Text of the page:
This may be your dream and your goal, but remember, your family always comes first.
Thank you, I feel like we are definitely on the same wave length here. As you said my family always comes first and the last thing I want to do is neglect them. Having the world wide open as a dentist and then have them not there because I wasn't for them isn't something I would want.

That is all good advice, I appreciate it.

How heavy was your coarse load in undergrad? Have you applied or got into any schools yet? I'm not sure how far along you are..
 

schmoob

Moderator
2+ Year Member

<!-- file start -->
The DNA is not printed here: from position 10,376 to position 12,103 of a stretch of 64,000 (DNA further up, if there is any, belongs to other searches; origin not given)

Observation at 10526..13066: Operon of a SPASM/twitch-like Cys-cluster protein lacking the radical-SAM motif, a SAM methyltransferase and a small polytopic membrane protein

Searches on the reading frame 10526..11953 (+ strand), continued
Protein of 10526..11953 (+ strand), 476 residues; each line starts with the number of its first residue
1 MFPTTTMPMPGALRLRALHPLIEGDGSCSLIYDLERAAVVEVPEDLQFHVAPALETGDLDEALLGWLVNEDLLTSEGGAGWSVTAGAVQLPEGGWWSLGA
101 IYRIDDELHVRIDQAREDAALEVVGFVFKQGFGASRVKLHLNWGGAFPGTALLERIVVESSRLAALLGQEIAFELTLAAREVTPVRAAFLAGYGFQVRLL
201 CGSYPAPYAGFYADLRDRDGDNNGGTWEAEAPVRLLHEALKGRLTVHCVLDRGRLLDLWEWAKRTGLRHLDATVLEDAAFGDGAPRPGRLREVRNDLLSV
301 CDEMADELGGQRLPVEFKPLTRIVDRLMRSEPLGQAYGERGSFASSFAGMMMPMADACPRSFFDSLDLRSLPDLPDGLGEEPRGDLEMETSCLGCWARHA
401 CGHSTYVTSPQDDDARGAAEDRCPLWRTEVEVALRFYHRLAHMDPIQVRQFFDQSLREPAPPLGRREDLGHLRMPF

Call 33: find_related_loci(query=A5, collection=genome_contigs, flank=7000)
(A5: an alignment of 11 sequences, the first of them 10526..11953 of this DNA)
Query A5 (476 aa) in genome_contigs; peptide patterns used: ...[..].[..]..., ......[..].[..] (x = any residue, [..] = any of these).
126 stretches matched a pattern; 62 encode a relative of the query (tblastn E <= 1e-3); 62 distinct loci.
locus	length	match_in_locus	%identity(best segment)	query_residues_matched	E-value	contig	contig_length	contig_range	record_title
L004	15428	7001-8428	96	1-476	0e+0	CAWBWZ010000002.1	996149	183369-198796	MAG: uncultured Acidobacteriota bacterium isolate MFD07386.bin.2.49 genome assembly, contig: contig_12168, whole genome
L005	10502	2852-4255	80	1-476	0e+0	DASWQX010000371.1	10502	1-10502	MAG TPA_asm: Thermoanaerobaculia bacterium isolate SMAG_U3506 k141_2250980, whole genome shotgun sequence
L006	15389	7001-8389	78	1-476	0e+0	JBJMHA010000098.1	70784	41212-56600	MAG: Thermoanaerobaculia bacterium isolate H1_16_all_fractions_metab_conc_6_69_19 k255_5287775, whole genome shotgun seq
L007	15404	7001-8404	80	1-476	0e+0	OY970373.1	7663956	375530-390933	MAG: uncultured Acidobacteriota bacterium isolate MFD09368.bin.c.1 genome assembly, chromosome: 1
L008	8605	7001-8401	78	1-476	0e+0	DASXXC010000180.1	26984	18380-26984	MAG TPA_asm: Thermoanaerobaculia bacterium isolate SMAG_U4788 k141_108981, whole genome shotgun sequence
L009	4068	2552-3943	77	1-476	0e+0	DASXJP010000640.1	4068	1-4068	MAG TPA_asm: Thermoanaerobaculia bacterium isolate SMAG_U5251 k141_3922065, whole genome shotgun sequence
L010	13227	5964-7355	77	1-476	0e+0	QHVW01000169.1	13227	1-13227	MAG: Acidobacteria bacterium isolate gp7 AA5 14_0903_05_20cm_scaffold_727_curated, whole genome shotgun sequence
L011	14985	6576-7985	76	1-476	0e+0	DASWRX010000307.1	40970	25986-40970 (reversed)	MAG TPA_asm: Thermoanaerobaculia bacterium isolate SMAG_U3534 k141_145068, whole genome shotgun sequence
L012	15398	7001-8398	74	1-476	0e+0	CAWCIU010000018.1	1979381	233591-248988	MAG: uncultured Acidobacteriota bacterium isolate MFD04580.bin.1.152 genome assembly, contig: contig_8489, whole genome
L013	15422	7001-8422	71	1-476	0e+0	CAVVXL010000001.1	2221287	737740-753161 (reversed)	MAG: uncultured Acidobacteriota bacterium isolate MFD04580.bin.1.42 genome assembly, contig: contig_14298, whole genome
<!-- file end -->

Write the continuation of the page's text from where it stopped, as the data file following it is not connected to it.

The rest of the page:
Mar 26, 2015
2,466
3,528
Thank you, I feel like we are definitely on the same wave length here. As you said my family always comes first and the last thing I want to do is neglect them. Having the world wide open as a dentist and then have them not there because I wasn't for them isn't something I would want.

That is all good advice, I appreciate it.

How heavy was your coarse load in undergrad? Have you applied or got into any schools yet? I'm not sure how far along you are..
Absolutely! I'm glad to help.
I have been accepted and I'm starting in a few weeks. I was very fortunate.
All the schools that I spoke to understood my situation. I had to balance work, school, and family. They also understood that upon matriculation, I will be balancing only school and family; no work. So even though I was not a full time student I was definitely taking on a full time responsibility, and then some. If they can see I can handle that, they would see I can also handle the course load of dental school.